Home Quality Management: A Family Affair
In an active family life, where everyone is busy, who does the drudge work at home? Here is a tested plan to share the work fairly.
Mom works full-time and takes college classes. Dad works full time and then some, plus participating in Toastmasters and the Rotary Club. Son, a high school junior, has a driver's license and an after school job. Daughters one and two, high school sophomores, are cheerleaders, soccer players and popular neighborhood baby-sitters. That kind of family schedule keeps everyone off the streets, so to speak, but who scrubs the toilet? Folds the laundry and feeds the dog? Shops for groceries and pays the bills?
One family found a way to split the responsibilities fairly and keep the chaos to a manageable level without hiring outside help. This is how they did it. Actually, this is what Mom said, and everyone else went along. She decided, after all, that any sixteen year old who could clean the restrooms at McDonalds could scrub the tub at home, and do it just as well as she could. The family home would no longer be treated as a drop-in site for changing clothes.
She divided the housework into five logical, roughly equal, sections: living/dining room, bathrooms, outdoors, cooking and laundry. These were assigned on a rotating schedule, changing every Sunday night, with as few rules attached as possible. The sections included things that needed to be done weekly; exactly when was up to the person who held the duty for that week.
Each person was responsible for picking up after themselves, cleaning their rooms (or not) and taking charge of their assigned area for one week. That was all they had to do: personal caretaking, and one area of the home.
Tidiness, not spotlessness, set the standard for the living areas. Before the chore was turned over to the next person, though, the area had to be super-cleaned: windows and mirrors washed, everything dusted, thorough vacuuming on the inside. Since the rotation was at the end of the weekend, it required a about an hour on Saturday or Sunday to spit shine. Outside duty included a clean patio, yard chores, garbage put out on collection day, and washing the car sometime during the week.
Laundry for five people meant a couple of loads washed, dried, and folded every day; by Sunday night, there was to be nothing in the hamper. Each person was responsible for putting away their own clean clothes. The "laundry slave" for the week took care of putting away linens. Nobody ironed; that chore fell by the wayside along with nit-picking standards. The only critical ironing--Dad's work shirts--went to a commercial laundry.
Cooking meant planning and preparing a daily dinner meal that included a main dish, salad and a vegetable within a weekly budget. It also meant cleaning and sanitizing the kitchen before bed.
The weekend before the plan went into effect, everyone canceled all outside plans and told friends not to visit. The phone ringer was turned off and the answering machine volume turned down.
The family created an orderly house. They moved furniture and vacuumed under it, dusted around every book and candle, washed windows, scrubbed and waxed the kitchen floor. The basket of mismatched socks went away. Bags and boxes went to the thrift store, and out of season clothes were stored in labeled boxes. They made a shopping trip to stock up staples: groceries, cleaning supplies, paper products. This established an atmosphere of working together (like it or not, in some instances) and gave everyone a fair starting place.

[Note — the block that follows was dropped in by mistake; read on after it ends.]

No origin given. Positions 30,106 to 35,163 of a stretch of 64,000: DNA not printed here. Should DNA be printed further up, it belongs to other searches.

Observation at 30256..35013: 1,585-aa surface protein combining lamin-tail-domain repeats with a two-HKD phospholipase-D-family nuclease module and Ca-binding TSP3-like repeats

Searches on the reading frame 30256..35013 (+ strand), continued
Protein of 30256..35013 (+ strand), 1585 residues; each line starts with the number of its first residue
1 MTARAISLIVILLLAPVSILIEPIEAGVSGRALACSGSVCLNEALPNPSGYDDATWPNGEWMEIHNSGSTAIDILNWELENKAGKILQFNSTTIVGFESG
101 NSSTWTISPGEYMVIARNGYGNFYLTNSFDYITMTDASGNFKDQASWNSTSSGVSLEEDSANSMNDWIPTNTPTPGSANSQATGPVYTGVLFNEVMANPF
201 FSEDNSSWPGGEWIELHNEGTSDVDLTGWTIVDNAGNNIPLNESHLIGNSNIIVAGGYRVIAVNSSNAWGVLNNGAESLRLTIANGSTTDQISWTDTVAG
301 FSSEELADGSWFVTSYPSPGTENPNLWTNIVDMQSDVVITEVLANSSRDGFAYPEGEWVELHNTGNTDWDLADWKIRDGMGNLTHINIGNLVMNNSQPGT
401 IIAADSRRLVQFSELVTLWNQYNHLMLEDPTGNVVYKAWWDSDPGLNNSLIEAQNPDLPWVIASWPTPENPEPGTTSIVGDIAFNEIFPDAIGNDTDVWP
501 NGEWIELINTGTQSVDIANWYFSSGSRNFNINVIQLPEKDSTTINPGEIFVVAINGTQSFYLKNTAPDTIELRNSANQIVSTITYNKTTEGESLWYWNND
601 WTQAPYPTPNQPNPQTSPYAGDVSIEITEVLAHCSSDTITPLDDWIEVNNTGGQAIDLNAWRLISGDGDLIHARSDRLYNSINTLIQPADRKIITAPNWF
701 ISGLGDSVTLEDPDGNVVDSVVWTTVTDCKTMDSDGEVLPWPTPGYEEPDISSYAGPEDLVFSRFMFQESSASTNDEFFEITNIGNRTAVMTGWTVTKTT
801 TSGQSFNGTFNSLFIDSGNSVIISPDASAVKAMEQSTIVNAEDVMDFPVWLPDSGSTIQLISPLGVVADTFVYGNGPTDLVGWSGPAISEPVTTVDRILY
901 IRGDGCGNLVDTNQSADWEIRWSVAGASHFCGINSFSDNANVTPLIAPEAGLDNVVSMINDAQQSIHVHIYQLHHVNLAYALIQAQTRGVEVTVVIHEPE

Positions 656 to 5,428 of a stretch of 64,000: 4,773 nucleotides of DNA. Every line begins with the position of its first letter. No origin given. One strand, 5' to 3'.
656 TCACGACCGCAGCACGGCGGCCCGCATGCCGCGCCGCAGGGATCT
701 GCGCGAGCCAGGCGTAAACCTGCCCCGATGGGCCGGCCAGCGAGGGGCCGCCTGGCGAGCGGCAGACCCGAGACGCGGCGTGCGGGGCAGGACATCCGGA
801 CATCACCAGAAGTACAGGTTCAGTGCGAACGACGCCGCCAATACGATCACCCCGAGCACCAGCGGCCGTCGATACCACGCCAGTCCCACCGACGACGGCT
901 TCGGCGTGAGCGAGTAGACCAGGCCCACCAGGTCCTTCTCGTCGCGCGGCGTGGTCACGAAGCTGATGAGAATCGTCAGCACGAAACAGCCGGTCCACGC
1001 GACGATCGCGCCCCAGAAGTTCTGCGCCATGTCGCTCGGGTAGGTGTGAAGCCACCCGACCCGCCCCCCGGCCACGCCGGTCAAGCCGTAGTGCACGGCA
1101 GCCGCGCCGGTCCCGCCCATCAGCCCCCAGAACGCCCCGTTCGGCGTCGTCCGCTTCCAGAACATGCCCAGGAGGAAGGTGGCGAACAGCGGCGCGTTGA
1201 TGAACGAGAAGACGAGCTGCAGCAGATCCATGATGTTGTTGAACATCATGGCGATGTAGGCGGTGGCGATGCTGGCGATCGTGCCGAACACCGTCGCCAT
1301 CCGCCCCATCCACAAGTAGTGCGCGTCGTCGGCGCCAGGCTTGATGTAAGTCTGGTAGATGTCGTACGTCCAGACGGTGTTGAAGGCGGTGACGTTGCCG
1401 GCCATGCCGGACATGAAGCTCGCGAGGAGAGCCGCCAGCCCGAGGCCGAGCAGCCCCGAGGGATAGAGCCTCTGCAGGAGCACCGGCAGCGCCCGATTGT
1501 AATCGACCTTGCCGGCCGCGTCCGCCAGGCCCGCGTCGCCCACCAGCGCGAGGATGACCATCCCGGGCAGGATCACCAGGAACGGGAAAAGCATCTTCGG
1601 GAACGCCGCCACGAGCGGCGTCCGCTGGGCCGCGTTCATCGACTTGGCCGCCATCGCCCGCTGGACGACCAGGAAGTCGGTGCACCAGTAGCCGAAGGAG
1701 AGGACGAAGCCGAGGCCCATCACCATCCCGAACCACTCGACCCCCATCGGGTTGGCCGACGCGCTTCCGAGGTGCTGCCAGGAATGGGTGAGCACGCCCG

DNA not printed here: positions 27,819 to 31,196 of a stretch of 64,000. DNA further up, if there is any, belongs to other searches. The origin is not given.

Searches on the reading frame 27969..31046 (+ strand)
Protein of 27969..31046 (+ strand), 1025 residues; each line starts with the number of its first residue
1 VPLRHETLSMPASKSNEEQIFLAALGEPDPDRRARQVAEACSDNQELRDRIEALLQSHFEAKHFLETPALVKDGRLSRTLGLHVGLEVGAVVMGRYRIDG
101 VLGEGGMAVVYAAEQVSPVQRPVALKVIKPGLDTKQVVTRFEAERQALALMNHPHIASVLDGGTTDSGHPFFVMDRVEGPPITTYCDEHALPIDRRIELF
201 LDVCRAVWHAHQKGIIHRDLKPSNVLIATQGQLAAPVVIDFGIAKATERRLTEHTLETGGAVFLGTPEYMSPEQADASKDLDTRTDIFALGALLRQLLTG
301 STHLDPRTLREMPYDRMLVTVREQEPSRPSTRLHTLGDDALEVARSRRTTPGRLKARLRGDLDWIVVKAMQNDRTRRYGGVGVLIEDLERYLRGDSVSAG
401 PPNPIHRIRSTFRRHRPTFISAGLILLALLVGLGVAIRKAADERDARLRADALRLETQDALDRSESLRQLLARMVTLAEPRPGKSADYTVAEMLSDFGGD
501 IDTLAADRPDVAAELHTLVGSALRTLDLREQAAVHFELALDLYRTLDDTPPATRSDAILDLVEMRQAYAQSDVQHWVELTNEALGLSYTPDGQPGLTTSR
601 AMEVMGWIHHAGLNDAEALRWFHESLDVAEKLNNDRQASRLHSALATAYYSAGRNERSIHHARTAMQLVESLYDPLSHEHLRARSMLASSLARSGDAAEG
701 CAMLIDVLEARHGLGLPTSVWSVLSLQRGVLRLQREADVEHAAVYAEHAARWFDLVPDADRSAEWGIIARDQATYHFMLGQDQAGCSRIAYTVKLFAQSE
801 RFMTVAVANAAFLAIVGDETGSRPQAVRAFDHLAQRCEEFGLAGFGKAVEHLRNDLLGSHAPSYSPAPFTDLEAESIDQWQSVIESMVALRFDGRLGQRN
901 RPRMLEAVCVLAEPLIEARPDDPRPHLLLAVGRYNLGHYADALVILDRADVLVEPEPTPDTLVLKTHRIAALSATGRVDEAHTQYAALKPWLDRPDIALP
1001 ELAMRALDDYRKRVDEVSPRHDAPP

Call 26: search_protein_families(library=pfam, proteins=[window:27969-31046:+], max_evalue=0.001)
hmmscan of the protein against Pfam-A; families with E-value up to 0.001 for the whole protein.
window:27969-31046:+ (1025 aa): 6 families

Of course problems arose. Son, who hated the laundry duty, purposely ruined a load of gentle things. He replaced them from his paycheck. Daughter number one decided that Jello was a vegetable; daughter number two ordered pizza for three nights in a row and ate up a whole week's grocery budget.
Arguments got loud over who was changing clothes too often, or putting clean things back in the hamper, who left a mess in the bathroom or messed up the kitchen in the evenings. Not everybody liked the meals. Sometimes, some areas still got messy. But, overall, the situation was a dramatic improvement over the times when nobody cleaned anything.
But by the end of the first set of five weeks, the advantages of working together far outweighed the disadvantages. The kids learned to put a meal in the crockpot before school. They knew, when they had a chore they hated, that they only had to do this for one week. They all learned to respect each other's work because they all had to do the same thing sooner or later. Everyone knew where responsibility lay.
One more chore was added in after about three months: budgeting and paying bills. This one didn't follow the weekly rotation. Rather, on payday Thursdays for a two month stretch, one of the kids sat down with Mom and Dad to balance the checkbook and write out the checks.
This family kept the basic structure for two years, and it worked. The house became a tidy home where friends were welcomed without embarrassment. Everyone learned that as members of a household, they held responsibility for its management.
Mom got her degree, son left home able to manage an apartment on his own, and the girls were freed from a sense of obligation to perform, single-handedly, the drudge work of creating an organized home for their families.